It is anticipated that the economic costs of this rulemaking would be minimal while the benefits could be significant. These proposed changes are not anticipated to adversely affect, in a material way, any sector of the economy. Since this proposed rule only applies to new projects initiated under section 1604 of SAFETEA-LU, no significant encumbrances are added to the project's design or implementation.
Interoperability will afford potential reductions in implementation and operating costs in several ways for both the implementing agencies and the public. First, it will allow the leveraging of existing resources, specifically the toll transponders that are being used by vehicle operators. By designing for interoperability, the new electronic toll collection project will not need to distribute as many toll transponders as it would if it designed a unique toll collection system. The public users will not need to purchase or fund additional devices and accounts. Second, the operating cost for an electronic toll lane is less than one-tenth that of a standard lane. A 1997 report indicated that the Oklahoma Turnpike Authority spent approximately $16,000 per year on the operational cost of an electronic toll collection lane. In contrast, the Authority spent approximately $176,000 per year to operate a manual toll collection lane. Third, there are also environmental savings as noted above. Finally, increasing access to electronic toll lanes will decrease time spent waiting to pay tolls. For example, attended toll collection facilities can process approximately 300 vehicles per hour, or 12 seconds per vehicle. Dedicated electronic toll collection facilities can process approximately 1,200 vehicles per hour, or 3 seconds per vehicle. Using a conservative estimate for a queue of 4 vehicles for processing per lane, the delay for not using electronic toll collection equals 36 seconds. During peak periods, queues would be longer and delays increased. When multiplied by the number of transactions, these time savings can be considerable based on the value of $15+ per hour that an average person in the United States earns. While the total savings are dependant on how many new systems are built, they could be considerable. Costs would be dependent on the methods that are instituted to collect payments. For example, it may take longer to pay using a lane that allows for multiple types of payment as opposed to lanes dedicated to electronic toll collection or barrier-free collection techniques. However, the Department believes that these differences would be minimal or more than offset by the delays caused by current systems. The Department seeks comments on these issues from both government entities and the public.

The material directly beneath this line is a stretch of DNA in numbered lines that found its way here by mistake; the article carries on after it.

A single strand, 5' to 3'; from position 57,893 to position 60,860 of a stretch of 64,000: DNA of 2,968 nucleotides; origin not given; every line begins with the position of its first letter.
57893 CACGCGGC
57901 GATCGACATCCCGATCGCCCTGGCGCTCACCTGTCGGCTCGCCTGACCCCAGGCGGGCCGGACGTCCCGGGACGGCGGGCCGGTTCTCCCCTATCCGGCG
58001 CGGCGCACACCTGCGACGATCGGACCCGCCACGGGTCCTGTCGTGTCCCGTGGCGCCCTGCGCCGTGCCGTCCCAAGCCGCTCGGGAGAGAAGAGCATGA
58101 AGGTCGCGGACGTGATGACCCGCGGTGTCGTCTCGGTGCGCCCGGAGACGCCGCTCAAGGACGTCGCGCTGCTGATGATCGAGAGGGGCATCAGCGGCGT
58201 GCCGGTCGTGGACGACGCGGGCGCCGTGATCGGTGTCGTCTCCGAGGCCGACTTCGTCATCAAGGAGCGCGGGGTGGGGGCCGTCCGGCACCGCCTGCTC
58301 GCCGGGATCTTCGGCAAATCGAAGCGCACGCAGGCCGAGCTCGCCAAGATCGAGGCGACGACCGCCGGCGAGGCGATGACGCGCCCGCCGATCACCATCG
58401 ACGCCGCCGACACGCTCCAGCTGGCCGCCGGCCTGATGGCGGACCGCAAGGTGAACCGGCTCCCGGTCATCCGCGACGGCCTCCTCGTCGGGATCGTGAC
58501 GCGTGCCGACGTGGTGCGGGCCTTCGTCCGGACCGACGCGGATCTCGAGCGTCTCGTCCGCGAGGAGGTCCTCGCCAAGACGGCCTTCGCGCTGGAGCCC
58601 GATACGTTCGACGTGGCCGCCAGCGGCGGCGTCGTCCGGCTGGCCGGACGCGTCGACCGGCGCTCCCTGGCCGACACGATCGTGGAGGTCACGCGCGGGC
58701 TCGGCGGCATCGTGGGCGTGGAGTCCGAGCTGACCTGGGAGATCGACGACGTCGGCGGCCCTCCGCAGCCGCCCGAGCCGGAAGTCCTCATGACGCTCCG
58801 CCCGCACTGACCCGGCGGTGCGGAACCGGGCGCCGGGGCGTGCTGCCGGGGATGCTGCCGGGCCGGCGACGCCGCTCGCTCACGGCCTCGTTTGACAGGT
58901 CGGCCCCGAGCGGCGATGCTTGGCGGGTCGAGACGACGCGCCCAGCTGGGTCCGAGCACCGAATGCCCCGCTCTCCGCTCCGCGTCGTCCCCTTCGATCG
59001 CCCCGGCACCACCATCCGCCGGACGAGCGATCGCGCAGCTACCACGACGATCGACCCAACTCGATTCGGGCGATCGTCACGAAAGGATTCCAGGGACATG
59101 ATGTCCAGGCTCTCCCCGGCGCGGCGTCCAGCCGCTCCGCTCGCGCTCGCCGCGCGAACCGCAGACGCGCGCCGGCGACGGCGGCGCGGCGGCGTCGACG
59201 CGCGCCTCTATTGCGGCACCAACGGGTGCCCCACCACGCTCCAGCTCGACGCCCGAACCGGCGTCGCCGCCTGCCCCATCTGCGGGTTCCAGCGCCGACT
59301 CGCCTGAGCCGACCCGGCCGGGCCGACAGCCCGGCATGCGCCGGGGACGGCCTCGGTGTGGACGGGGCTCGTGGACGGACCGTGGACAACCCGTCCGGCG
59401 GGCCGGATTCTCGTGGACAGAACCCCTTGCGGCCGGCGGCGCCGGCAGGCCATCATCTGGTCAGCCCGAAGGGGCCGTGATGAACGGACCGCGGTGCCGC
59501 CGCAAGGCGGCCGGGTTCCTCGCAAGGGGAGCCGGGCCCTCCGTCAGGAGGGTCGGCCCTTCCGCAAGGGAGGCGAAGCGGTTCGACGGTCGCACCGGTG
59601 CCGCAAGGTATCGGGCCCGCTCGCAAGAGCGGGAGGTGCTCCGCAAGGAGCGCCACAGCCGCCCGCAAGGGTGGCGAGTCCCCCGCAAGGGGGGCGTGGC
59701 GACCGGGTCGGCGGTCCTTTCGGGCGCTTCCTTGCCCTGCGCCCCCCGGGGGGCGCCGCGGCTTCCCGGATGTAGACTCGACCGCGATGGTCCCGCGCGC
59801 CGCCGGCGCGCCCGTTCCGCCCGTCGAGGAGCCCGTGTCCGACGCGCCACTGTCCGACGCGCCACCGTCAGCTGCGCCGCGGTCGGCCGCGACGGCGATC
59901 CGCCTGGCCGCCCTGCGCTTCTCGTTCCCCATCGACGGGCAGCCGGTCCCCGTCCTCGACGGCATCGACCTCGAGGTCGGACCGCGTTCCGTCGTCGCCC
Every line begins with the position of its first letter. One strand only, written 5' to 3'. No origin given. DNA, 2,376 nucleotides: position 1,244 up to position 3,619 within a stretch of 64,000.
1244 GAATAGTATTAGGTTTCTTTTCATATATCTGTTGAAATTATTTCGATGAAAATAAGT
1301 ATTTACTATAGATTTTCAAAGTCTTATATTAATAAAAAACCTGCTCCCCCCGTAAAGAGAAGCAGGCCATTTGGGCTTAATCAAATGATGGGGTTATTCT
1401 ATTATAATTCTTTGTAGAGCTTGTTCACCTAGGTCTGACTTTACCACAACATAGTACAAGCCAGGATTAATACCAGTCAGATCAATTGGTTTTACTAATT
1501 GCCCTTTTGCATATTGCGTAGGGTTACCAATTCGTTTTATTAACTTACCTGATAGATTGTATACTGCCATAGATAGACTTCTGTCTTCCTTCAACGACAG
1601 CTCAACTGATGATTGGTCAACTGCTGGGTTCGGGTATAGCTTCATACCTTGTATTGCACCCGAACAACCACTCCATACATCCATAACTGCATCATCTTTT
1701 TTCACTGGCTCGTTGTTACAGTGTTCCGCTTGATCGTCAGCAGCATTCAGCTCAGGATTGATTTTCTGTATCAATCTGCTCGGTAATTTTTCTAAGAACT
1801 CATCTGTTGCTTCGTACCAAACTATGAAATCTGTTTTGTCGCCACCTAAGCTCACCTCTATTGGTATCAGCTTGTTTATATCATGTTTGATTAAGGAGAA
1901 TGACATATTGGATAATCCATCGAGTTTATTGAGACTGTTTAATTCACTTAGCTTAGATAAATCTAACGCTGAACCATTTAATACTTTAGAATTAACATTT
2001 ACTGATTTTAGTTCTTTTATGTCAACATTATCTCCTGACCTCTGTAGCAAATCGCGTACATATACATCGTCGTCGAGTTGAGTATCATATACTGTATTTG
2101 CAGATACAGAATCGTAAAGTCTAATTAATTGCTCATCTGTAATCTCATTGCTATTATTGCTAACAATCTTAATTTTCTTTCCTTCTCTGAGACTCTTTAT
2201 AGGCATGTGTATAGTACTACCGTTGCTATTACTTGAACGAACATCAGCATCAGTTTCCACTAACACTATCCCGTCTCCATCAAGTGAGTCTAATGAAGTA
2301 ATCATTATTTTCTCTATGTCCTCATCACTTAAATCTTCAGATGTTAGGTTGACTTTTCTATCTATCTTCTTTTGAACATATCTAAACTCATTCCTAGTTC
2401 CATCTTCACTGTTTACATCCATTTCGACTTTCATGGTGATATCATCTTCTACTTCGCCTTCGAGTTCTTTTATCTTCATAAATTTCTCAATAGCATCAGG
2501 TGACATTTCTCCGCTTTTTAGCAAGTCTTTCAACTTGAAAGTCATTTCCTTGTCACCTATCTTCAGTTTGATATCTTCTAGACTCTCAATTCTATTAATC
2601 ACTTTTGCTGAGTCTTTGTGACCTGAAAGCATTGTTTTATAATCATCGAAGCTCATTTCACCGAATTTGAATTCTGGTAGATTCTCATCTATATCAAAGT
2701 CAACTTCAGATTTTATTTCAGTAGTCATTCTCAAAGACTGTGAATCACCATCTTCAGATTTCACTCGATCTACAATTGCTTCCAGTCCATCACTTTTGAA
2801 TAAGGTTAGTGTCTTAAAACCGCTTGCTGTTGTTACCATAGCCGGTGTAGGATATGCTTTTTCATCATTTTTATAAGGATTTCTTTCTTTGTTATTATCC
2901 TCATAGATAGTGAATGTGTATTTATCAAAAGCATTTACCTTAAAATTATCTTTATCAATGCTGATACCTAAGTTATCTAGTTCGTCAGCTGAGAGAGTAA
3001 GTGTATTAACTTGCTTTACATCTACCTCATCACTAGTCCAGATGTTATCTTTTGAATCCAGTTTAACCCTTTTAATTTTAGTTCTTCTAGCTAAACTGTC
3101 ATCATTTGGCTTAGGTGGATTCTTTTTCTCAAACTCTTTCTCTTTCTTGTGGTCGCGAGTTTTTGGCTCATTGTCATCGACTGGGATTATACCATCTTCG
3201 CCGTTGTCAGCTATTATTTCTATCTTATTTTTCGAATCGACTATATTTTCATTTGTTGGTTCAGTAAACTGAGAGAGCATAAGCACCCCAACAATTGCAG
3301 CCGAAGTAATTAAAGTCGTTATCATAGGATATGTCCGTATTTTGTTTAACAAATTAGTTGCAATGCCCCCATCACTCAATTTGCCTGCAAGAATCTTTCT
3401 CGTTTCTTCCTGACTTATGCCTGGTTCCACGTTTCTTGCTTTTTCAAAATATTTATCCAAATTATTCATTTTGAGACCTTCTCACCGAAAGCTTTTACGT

Therefore, this proposed rulemaking will result in only minimal costs to those affected. In addition, these changes would not interfere with any action taken or planned by another agency and would not materially alter the budgetary impact of any entitlements, grants, user fees, or loan programs. Consequently, a full regulatory evaluation is not required.
Regulatory Flexibility Act